by Dee Atkinson, Medical Herbalist, MNIMH
Chronic fatigue syndrome (CFS), Post viral fatigue syndrome (PVFS) and Myalgic Encephomylitis (M.E.) are illnesses that for years were treated with a great deal of scepticism by the medical profession, and even today a lot of myth and misdiagnosis surrounds them. There is much confusion about CFS/ME/PVFS and their relationship to candidiasis.
Opinions vary amongst practitioners as to whether P.V.F.S., C.F.S. and M.E. should be thought of as one illness or three separate illnesses. There is general agreement that candidiasis is an illness in its own right, and that all of these conditions can predispose the patient to candidiasis. It is not uncommon to find both illnesses in one patient.
For each patient the particular factors that may contribute to this syndrome need to be identified and dealt with through an appropriate herbal regime. There is no single herbal formula that can treat all aspects of this condition and treatment is often complex. This is best done under the guidance of a qualified Medical Herbalist who will approach the problem with a combination of botanical products and lifestyle advice.
While at present there are no conventional treatments for patients suffering CFS other than the suggestion that antidepressants might help, herbal products have a unique ability to support the system.
Diet & Nutrition
Dietary advice centres on supporting the immune function. Generally a good wholefood diet is to be recommended. Some patients may experience sensitivities to particular food groups and this is best dealt with by a practitioner. The most common sensitivities are to foods high in sugars and unrefined carbohydrates. Some patients also experience sensitivity to wheat and foods containing yeast. Often guidance with elimination diets and support in re-establishing correct eating patterns can help. The following suggestions are for general guidance only. It is strongly recommended that patients suffering chronic conditions consult a Medical Herbalist, rather than trying to self-medicate.
Vitamins, Minerals & Supplements
Vitamin C is reputed to have anti-viral activity and is important in increasing general resistance to and recovery from infection. Especially rich sources of Vitamin C are citrus fruits, berries, green and leafy vegetables, tomatoes, cauliflower, potatoes and sweet potatoes.
Vitamin A and Beta-Carotene These are powerful natural antioxidants and are effective immune potentiators, showing notable anti-viral actions. They are found in oily fish, eggs and dairy products, liver, and in carrots, green and yellow vegetables such as spinach, watercress, sweet potatoes and yellow fruits such as mangoes.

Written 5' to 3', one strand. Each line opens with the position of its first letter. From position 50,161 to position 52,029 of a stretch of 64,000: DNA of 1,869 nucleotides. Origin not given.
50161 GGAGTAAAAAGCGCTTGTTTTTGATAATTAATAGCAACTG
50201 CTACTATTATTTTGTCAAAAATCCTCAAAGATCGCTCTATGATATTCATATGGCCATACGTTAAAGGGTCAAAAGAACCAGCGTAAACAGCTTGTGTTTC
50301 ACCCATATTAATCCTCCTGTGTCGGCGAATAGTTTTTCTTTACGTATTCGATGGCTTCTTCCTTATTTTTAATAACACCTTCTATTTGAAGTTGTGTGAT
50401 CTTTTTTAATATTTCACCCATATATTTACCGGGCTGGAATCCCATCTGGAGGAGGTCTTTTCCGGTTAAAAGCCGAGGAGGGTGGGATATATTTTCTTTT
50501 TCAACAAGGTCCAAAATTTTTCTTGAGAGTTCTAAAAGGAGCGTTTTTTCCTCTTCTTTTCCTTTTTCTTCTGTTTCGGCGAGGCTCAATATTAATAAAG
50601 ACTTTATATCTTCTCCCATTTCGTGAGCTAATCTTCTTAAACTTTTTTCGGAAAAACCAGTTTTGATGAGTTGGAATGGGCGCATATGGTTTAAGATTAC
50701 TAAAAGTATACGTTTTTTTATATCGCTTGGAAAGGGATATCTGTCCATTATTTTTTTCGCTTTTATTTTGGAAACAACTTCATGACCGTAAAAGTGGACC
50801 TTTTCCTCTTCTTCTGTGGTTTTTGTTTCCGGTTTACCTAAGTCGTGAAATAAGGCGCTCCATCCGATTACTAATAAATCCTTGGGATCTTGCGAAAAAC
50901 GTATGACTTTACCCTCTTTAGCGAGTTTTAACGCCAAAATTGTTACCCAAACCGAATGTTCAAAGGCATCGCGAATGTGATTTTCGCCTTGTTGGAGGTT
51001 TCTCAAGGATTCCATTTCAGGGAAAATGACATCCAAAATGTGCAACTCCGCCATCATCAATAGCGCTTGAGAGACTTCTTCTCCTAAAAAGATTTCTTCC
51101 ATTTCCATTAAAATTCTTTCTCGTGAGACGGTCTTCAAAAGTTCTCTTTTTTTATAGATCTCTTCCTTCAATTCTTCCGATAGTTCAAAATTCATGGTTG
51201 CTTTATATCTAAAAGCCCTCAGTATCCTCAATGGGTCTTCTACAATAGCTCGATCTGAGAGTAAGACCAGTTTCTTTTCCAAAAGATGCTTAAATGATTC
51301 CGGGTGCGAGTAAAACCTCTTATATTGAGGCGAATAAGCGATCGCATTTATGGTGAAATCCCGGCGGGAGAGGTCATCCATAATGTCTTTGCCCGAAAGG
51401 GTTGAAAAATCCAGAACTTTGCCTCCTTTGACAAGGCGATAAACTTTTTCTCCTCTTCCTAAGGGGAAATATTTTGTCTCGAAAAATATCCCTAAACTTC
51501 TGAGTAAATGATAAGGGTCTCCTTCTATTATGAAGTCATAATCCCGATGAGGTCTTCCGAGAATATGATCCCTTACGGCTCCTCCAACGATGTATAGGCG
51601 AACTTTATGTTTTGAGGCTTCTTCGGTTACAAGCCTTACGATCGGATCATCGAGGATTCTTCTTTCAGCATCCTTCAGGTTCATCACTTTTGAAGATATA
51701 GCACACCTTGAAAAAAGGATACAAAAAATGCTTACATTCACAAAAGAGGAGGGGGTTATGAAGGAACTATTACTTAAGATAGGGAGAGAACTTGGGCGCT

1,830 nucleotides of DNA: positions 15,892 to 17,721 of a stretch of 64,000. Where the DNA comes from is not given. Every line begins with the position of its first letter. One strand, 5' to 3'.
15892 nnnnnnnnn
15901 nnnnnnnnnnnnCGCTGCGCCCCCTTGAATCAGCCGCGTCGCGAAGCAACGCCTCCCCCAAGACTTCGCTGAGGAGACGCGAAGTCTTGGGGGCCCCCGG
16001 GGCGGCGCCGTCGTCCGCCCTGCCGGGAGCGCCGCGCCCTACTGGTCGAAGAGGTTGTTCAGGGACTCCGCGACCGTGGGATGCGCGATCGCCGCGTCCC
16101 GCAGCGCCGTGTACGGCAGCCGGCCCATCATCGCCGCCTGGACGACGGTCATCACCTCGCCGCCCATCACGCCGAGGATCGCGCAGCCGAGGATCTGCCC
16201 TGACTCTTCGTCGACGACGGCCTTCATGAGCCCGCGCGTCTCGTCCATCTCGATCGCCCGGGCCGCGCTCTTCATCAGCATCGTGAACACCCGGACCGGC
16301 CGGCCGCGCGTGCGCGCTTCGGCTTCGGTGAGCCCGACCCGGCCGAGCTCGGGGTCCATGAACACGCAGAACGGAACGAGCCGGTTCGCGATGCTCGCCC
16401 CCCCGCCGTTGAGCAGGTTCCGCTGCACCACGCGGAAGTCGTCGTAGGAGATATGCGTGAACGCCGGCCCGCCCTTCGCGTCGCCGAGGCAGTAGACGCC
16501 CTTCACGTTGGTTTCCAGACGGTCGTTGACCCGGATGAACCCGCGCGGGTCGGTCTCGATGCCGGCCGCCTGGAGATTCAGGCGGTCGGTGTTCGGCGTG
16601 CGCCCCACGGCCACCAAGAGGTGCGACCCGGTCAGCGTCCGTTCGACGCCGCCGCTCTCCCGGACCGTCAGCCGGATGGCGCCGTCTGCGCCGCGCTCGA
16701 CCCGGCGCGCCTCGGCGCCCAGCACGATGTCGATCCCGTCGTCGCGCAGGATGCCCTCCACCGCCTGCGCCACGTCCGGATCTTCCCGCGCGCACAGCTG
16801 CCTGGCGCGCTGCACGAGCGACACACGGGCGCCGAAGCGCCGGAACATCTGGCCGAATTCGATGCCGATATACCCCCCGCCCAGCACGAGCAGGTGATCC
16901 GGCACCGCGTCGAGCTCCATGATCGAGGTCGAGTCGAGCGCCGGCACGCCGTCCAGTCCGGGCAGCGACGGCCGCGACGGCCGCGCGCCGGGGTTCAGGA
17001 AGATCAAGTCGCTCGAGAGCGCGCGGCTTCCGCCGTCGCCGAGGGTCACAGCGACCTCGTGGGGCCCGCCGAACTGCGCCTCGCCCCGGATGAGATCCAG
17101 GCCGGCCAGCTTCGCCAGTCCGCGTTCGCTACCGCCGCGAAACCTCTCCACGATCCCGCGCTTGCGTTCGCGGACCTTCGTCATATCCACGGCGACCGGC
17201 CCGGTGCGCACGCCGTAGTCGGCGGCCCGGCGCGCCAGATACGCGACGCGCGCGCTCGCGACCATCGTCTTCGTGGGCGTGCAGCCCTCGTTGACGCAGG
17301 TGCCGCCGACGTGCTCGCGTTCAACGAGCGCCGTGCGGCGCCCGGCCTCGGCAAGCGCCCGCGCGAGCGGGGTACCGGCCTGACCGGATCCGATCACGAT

Zinc This mineral works synergistically with Vitamin C to support enhanced immunity. It is found in herring, oysters, liver, eggs, seeds, nuts, fruit and vegetables. Hemp seed oil Helps to support the systems of the body, and may help to ease muscle aches associated with chronic fatigue and M.E.
Magnesium There is much scientific interest focussed on this mineral and its role in CFS/ME. Rich food sources are figs, lemons, grapefruits and green leafy vegetables. CoQ10 This is naturally present in the body and is essential for the production of energy on a cellular level. It improves oxygen uptake, thereby alleviating fatigue symptoms. These supplements may be taken individually; however a good quality multivitamin and mineral can help safeguard dietary levels of many of the above nutrients.
It is generally believed that rest is one of the most important factors in recovery from ME. Patients are advised to restrict their activities to the minimum as even such tasks as light housework can be tremendously taxing. A daily routine of afternoon rests and gentle activity, mental and physical, should be followed. Often patients with more serious cases of the syndrome are unable to continue their work. It is generally believed that rest is one of the most important factors in recovery, and appropriate counselling and support should be sought.
The many challenges of this illness often lead to symptoms of depression and there are many herbal products that can support the system in facing those challenges.
Self-treatment of these complex health problems is not recommended. An appointment with a qualified Medical Herbalist is advisable. It may well be that these health problems are the result of the way we live now, and the environment in which we live. However, throughout all of our history, humans have been subject to many different kinds of stress, and over the centuries it has been found that herbs are effective in helping us to face those stresses.
Useful herbs include:
Echinacea a supremely effective American Indian herb renowned for boosting our immune systems. This herb increases our resistance to bacteria and viruses.
Pau d’arco an immune stimulant and the herb of choice for candida which is often linked with M.E.
Withania helps our bodies to recover from viruses by fighting fatigue.
Gingko improves circulation and increase blood flow to the brain, promoting memory, clarity and concentration.
Garlic a powerful herb which helps us to fend off colds and infections. Can be taken daily in tablet form as a preventative.
Thyme contains borneol, a camphor-like substance, which cleanses the lungs, aids expectoration and improves our immune system.
Sage antiseptic action of sage stops bacterial invasion by acting on the throat and tonsils. Combines well with garlic, thyme and echinacea.
Elderflower reduces catarrh and irritation to the respiratory tract. Combine with plantain.